The basic commands for using apitrace with an OpenGL application are:
apitrace trace --api=gl MyApp
apitrace dump --blobs MyApp.trace
The last command generates blobs that can be inspected with the following command, for example:
tail -c $((12*10)) ~/repos/MyApp/build/blob_call2325.bin | xxd -g1
Or by writing a simple C++ program that converts them into CVS format:
In this article, I will show how the basic OpenGL ES 2.0/3.2 techniques, allowing to utilize the power of modern GPUs, can be used to draw 2D vector nautical charts by the example of S57 format. And as you probably already have guessed, the first technique I am going to consider is using vertex buffers for storing objects that makes up the chart. I will say at once that it is not a trivial task because, for example, some area in S57 chart can be filled and outlined with specific patterns generated from so called Presentation Library and at that, the fill pattern should be aligned to the left-top corner of the screen, but not to the area itself, so when the user shift the chart, the fill pattern does not move. The other example is a point objects or symbol that should be shown in the center of the visible part of an area, so its geographical coordinates changes when the user offsets or scales the chart. Theoretically, if we have OpenGL ES 3.2, we can use geometry shaders for drawing patterns, but if we have only OpenGL ES 2.0 that does not support geometry shaders, those patterns can also be drawn with the vertex buffers that should be regenerated each time the user changes the scale. So let’s start to solve this complex task with a simple example when we have geographic area or polygon filled with blue color, at least this example will demonstrate the basic idea of using the vertex buffers.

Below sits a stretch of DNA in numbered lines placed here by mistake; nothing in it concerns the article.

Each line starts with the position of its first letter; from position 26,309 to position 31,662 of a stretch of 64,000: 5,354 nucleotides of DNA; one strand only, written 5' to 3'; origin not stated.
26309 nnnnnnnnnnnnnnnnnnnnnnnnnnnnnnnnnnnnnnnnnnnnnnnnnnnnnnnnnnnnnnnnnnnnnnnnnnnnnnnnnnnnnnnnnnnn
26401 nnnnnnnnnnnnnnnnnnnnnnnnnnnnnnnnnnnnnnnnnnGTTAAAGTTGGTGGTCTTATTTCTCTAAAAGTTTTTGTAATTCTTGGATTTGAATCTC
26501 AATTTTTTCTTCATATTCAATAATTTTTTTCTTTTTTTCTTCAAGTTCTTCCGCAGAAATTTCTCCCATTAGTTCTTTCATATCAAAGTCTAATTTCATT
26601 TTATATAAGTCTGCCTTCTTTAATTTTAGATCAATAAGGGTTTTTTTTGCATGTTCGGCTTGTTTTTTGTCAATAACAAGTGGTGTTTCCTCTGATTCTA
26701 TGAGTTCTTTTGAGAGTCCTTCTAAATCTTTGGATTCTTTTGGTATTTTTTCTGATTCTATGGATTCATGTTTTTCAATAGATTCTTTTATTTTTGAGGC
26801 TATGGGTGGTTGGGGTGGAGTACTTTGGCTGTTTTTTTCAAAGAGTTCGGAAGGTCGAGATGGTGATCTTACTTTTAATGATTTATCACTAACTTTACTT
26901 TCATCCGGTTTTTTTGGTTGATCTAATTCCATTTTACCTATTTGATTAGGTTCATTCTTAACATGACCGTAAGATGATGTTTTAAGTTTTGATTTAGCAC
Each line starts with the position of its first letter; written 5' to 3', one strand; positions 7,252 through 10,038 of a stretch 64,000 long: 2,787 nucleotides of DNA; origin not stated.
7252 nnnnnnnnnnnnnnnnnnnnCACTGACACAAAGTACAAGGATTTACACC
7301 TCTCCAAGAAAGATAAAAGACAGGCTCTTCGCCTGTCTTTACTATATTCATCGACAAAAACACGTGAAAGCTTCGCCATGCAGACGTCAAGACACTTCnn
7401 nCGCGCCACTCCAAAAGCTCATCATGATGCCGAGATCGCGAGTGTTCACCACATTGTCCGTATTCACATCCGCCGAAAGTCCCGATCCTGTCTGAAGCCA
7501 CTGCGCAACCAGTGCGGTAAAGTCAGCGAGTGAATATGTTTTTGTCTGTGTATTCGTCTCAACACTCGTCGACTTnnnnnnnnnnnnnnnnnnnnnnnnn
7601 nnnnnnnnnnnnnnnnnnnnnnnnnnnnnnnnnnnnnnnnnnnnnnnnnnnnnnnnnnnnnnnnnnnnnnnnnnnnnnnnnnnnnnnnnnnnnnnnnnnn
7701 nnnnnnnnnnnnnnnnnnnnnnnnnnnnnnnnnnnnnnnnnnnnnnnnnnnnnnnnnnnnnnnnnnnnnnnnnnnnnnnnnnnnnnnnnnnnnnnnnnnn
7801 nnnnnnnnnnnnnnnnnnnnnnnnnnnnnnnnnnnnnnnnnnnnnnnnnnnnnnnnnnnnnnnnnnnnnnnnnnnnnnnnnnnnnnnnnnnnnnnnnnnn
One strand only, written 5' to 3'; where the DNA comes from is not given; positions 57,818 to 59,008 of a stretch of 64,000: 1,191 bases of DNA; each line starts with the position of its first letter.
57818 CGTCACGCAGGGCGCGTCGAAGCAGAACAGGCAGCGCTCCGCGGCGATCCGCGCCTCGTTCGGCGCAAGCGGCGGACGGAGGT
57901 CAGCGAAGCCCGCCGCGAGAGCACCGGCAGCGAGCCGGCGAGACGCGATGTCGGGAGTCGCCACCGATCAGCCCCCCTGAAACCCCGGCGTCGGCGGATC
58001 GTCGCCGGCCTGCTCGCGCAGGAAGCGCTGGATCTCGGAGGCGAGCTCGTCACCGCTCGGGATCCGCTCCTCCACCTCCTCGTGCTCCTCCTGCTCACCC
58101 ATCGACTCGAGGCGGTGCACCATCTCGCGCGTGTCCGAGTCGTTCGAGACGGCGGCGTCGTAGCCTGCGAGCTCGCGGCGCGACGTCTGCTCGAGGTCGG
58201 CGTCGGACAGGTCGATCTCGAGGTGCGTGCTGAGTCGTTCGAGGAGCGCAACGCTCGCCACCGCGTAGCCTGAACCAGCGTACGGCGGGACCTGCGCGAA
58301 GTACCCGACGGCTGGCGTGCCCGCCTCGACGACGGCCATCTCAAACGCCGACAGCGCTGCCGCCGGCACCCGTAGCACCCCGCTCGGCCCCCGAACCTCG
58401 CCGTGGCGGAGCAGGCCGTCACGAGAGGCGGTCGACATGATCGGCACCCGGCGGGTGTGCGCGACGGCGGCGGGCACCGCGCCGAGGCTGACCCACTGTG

Visual Studio 2015 allows easily combine OpenGL graphics with XAML controls in a single window. To accomplish this task we can create a new project based on “XAML App for OpenGL ES (Universal Windows)” template:
ANGLE is a wrapper library that implements OpenGL ES API (version 2.0 and parts of 3.0) and translates OpenGL ES calls to their DirectX equivalents. See https://github.com/MSOpenTech/angle for more information.
There are two options how to use ANGLE: install its binaries as a NuGet package or compile it from the source code. I believe that cool software developers, like real heroes, never search easy ways, so I decided to compile ANGLE from the source code with VS2015 Community.
First I cloned the repository and ensured that my branch is ms-master:
With the release of Windows 8, Microsoft introduced a grate technology for combining XAML and DirectX together, letting us to place XAML controls over intensive real-time graphics, see DirectX and XAML interop (Windows Runtime apps using DirectX with C++) for more details.
You can easily download and build sample XAML SwapChainPanel DirectX interop sample demonstrating how it works. All that you need is Visual Studio 2013 with installed license. After the license is installed Visual Studio 2013 shows the following dialog: